blood bank, site or mobile unit for collecting, processing, typing, and storing whole blood, blood plasma and other blood constituents. Most hospitals maintain their own blood reserves, and the American Red Cross provides a nationwide collection and distribution service. The Red Cross collects about 50% of the blood for the nation's blood banks. The Food and Drug Administration licenses blood banks.
Whole blood may be preserved for up to 21 days without losing its usefulness in blood transfusions; an anticoagulant is added to prevent clotting. Blood plasma, the fluid portion of the blood, may be frozen and/or dried and stored indefinitely. Blood and donors are screened for hepatitis, AIDS, malaria, and other infectious diseases. The potential risk of acquiring AIDS or hepatitis through transfusions has made it a common practice among patients anticipating surgery to "bank" their own blood before it is needed.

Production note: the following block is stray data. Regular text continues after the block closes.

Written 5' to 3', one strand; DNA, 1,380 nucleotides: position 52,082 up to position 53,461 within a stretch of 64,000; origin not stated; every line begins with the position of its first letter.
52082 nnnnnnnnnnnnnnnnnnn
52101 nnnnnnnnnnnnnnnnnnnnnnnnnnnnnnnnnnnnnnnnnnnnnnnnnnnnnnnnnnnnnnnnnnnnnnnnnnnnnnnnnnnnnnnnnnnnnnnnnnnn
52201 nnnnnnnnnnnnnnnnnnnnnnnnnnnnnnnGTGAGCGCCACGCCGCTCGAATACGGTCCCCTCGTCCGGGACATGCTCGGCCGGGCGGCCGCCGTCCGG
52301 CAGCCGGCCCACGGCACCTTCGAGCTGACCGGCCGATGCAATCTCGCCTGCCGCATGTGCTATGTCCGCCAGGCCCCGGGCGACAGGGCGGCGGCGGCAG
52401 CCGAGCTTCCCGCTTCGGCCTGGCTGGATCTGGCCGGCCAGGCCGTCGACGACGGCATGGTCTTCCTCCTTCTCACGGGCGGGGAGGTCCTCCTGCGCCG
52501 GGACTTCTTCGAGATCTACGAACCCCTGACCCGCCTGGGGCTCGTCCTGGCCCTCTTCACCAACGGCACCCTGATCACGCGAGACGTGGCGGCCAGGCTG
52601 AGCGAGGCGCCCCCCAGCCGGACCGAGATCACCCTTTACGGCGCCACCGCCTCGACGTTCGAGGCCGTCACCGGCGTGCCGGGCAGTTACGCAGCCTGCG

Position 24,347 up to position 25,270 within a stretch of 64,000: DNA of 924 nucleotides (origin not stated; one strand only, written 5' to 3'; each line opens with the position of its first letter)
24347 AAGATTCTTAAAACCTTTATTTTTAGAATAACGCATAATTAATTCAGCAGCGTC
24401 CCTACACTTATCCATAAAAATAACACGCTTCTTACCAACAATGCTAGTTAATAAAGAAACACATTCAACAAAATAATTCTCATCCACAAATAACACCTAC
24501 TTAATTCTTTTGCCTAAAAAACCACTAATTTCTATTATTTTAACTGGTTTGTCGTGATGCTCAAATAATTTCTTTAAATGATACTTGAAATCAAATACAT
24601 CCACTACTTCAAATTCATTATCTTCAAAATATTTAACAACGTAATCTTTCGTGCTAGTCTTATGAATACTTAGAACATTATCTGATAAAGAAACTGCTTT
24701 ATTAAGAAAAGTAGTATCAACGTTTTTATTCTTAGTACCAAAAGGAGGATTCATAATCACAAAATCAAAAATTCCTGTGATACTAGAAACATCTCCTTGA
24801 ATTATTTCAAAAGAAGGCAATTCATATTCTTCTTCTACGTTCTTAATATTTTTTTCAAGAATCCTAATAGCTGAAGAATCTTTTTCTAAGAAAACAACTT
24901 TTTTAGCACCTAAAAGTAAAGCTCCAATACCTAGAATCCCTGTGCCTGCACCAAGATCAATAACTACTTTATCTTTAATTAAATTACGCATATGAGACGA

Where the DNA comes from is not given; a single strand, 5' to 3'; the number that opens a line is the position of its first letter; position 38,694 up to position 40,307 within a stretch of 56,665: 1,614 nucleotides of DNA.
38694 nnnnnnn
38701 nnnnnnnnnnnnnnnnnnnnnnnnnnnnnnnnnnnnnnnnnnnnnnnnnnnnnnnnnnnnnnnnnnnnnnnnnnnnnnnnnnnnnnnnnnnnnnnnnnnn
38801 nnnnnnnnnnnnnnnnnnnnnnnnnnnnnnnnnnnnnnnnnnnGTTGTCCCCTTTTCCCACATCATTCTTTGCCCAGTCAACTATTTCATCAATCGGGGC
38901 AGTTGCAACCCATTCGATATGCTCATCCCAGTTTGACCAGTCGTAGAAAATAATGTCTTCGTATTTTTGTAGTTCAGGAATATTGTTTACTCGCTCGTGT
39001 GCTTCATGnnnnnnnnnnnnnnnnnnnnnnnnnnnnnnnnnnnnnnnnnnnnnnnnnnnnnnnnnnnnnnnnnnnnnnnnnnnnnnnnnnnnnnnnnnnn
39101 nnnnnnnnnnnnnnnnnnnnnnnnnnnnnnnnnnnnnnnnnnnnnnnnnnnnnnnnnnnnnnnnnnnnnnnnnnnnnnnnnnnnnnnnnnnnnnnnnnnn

Many blood banks also have facilities for apheresis, bone marrow donations, and related procedures. Some centers save umbilical cord blood (blood that is especially rich in stem cells) for use in treatments; however, the cost of preparing and storing such blood is much higher than that of normal blood. Sometimes parents store their newborn's cord blood at a private cord blood bank in case the child has need of it, but the use of one own's cord blood is ineffective or undesirable in many diseases where such blood is used as a treatment.
The Columbia Electronic Encyclopedia, 6th ed. Copyright © 2012, Columbia University Press. All rights reserved.
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